Is it possible for a pastime from your school years to develop into a sum of tens of thousands of dollars?

Well, this has become a reality for a Melbournian compatriot of ours, who managed to transform his passion for Pokémon cards into a profitable trade and can claim to be one of the biggest collectors in Australia.

Pokémon has transformed into a multi-billion-dollar Japanese franchise that started as a video game series and now covers cartoon (anime) series, films, comic books (Manga) and trading cards.

A valuable possession in protective casing. Photo: Supplied

It is the latter which has soared in popularity of late and this is where 27-year-old Greek-Cypriot George Tsiolas has created a name for himself in Australia.

“I started collecting Pokémon cards as a young child with my little brother. Back then it was just something we did for fun. We would go to the milk bar and buy these Pokémon packs, open them and trade them with our friends,” Mr Tsiolas told Neos Kosmos.

Pokémon cards surged once more into the public sphere in the last few years as people rekindled their interest in this passion, with the internet allowing this trend to blossom.

The precious card collection. Photo: Supplied

“The COVID-19 pandemic saw many people worldwide go back to their storages and find their old Pokémon cards, simply for things to do. This surge was created from finding others interested in trading. In the last two years, people in the Pokémon community have been very active in this regard,” said the Melbourne-born Mr Tsiolas who has created a business for dealing in collectables.

“There have also been a lot of high-profile individuals buying and selling these items. With the internet circulation of such information, came the resurgence of trading of Pokémon cards and the value that this could bring.”

Photo: Supplied

The avid collector has amassed an overall pile worth approximately $100, 000 with his prized card being a Charizard 1st Edition, one of the most well-known in the trading card world and also his favourite as a kid.

Mr Tsiolas now engages in this hobby with the wider online Pokémon community through his YouTube channel “GOGI”.

“I love the people who are in this community, how they are so helpful, accepting of everyone, and this is where I believe I can make an equally as big a contribution, if not even bigger with all that I am doing with my YouTube channel and more,” the Greek-Cypriot said.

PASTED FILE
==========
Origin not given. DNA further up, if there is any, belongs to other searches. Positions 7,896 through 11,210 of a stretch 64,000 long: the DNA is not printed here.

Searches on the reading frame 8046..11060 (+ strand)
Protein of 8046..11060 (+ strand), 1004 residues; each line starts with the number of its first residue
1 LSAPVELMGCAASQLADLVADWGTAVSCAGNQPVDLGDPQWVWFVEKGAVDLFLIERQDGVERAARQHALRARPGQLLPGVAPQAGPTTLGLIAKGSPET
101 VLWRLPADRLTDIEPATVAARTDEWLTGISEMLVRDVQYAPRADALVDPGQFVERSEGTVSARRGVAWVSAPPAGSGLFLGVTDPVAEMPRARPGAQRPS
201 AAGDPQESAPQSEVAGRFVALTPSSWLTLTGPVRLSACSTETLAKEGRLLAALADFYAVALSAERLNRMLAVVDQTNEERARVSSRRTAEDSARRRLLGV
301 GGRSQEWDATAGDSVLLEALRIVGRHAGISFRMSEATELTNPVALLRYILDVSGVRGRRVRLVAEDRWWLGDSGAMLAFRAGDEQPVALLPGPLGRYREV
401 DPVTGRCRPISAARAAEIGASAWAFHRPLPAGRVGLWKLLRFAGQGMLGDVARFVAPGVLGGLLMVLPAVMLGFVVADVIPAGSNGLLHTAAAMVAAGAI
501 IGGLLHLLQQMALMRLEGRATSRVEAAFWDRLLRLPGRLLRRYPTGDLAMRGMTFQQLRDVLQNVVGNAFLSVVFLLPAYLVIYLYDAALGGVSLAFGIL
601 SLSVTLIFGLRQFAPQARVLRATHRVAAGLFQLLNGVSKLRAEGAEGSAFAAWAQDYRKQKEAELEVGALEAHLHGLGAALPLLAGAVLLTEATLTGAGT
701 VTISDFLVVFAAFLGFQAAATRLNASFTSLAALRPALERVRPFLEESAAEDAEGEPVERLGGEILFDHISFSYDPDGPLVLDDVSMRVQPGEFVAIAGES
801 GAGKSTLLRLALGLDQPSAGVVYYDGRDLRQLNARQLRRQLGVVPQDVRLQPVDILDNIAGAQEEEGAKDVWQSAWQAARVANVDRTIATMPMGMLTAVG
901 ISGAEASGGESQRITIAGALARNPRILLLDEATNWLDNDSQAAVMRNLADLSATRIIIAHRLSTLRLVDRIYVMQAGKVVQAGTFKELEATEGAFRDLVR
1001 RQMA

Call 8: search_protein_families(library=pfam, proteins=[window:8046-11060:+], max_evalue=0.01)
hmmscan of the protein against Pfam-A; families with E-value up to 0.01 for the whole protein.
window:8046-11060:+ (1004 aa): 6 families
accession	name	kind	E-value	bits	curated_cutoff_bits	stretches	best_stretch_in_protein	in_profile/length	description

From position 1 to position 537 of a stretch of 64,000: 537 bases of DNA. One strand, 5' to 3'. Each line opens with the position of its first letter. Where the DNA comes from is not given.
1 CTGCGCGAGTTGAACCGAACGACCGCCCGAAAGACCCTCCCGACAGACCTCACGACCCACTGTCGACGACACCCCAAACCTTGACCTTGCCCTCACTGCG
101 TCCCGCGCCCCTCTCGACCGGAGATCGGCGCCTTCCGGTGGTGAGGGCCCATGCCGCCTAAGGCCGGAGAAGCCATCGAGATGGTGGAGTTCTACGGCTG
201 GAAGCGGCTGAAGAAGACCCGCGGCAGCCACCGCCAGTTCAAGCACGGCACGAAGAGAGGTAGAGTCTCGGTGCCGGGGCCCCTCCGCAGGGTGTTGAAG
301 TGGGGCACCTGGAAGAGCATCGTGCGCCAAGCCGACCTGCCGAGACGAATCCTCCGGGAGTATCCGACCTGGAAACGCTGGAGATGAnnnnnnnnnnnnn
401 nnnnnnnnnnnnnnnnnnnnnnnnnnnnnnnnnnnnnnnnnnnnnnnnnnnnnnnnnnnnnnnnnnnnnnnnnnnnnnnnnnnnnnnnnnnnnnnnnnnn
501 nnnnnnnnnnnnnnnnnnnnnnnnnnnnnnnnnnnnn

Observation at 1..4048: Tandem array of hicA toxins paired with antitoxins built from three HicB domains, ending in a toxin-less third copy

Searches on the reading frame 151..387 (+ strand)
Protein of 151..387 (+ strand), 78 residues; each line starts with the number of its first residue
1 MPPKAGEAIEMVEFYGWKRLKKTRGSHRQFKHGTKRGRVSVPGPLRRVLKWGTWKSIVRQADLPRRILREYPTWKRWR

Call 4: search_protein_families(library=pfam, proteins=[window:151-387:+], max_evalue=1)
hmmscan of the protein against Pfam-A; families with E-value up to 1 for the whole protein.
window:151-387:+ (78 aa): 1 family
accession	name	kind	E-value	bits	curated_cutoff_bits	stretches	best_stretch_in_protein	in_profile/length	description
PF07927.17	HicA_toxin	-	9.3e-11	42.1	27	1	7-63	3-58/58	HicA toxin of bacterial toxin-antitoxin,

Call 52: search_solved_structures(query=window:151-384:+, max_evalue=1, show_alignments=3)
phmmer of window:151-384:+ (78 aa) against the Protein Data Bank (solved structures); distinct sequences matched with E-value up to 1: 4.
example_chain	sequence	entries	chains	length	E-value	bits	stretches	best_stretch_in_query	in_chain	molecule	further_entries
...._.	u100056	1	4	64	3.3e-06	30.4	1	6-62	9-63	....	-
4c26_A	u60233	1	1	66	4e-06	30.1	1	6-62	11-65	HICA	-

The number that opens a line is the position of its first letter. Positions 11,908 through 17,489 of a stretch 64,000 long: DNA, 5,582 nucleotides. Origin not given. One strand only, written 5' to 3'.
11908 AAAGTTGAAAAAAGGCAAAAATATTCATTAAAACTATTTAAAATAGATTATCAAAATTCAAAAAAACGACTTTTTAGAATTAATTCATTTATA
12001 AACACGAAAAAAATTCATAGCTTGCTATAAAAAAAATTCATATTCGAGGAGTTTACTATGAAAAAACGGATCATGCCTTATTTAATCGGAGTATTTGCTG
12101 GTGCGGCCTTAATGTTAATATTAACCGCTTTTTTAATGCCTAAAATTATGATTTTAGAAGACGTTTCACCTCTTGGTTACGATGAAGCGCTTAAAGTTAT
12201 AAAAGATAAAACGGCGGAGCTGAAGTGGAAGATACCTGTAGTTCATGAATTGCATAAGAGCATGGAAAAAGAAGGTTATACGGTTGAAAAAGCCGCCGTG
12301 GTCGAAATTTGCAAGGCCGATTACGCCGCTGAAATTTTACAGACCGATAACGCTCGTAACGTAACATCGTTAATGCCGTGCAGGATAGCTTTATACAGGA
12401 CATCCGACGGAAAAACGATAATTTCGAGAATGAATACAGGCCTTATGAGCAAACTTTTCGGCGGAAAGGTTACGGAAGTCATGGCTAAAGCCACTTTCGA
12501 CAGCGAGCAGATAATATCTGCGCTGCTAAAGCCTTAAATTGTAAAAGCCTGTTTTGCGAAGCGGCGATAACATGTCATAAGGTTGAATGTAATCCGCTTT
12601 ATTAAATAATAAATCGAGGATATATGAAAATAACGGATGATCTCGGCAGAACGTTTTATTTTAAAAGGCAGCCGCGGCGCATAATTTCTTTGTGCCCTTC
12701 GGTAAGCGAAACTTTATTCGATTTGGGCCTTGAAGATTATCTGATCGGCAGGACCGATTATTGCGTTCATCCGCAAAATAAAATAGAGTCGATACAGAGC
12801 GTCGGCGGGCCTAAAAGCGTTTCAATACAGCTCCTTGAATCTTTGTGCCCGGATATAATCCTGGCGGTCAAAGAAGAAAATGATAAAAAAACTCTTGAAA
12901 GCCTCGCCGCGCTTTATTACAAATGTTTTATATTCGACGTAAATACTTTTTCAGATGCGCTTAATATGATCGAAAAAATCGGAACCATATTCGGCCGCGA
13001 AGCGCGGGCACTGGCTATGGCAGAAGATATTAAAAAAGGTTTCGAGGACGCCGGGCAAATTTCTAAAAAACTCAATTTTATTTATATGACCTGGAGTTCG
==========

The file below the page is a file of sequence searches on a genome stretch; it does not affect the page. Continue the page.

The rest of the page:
“It’s wonderful to have a shared vision, to watch a community evolve, especially here in Australia, and know that I have and am contributing to this. To see happiness in both adult and children’s faces when opening packs online and at the stalls is very rewarding.”

Mr Tsiolas with his Poke-treasures. Photo: Supplied

Mr Tsiolas is doing his part to contribute to the community of Pokémon in Australia and help spread it to the global audience.

“It’s fair to say that the Australian platform is not as large as those overseas, but this is where my goal setting is– to bring my collection, my work and the Australian Pokémon Community to an international level,” he said.

“I must tell you that I have followers and subscribers both from Greece and Cyprus which is very special to me,” said Mr Tsiolas whose Cypriot-born father is from Kontea and Australian-born mother originates from Athens.

Mr Tsiolas is a huge embracer of the idea of filotimo, something which he has incorporated into his Pokémon journey, and he aims to let that continue guiding him moving forward.

Mr Tsiolas with a rare Pokemon find. Photo: Supplied

“As Greeks we always display friendship, hospitality, caring and giving and are always friendly to one another. This is something I will always practice in my daily life. Especially in the Pokémon community where I believe this kind of togetherness, community and filotimo exist as everyone is always trying to help one another.”

It is worth noting that according to sources on the internet, a highlight of one collection is a rare card that was only sold in Japan and is only one of four in existence: a Pokémon Illustrator card valued at more than $1 million.

Also, a near-mint condition vintage gaming card was sold for $900,000: the Pocket Monsters Japanese promo “Illustrator” holographic Pikachu card which was created in 1998 and was only released in Japan.

For standard cards, experts on the field claim that “though the individual cards may only be worth a few dollars at most, a complete collection of them can likely fetch a little higher of a price”.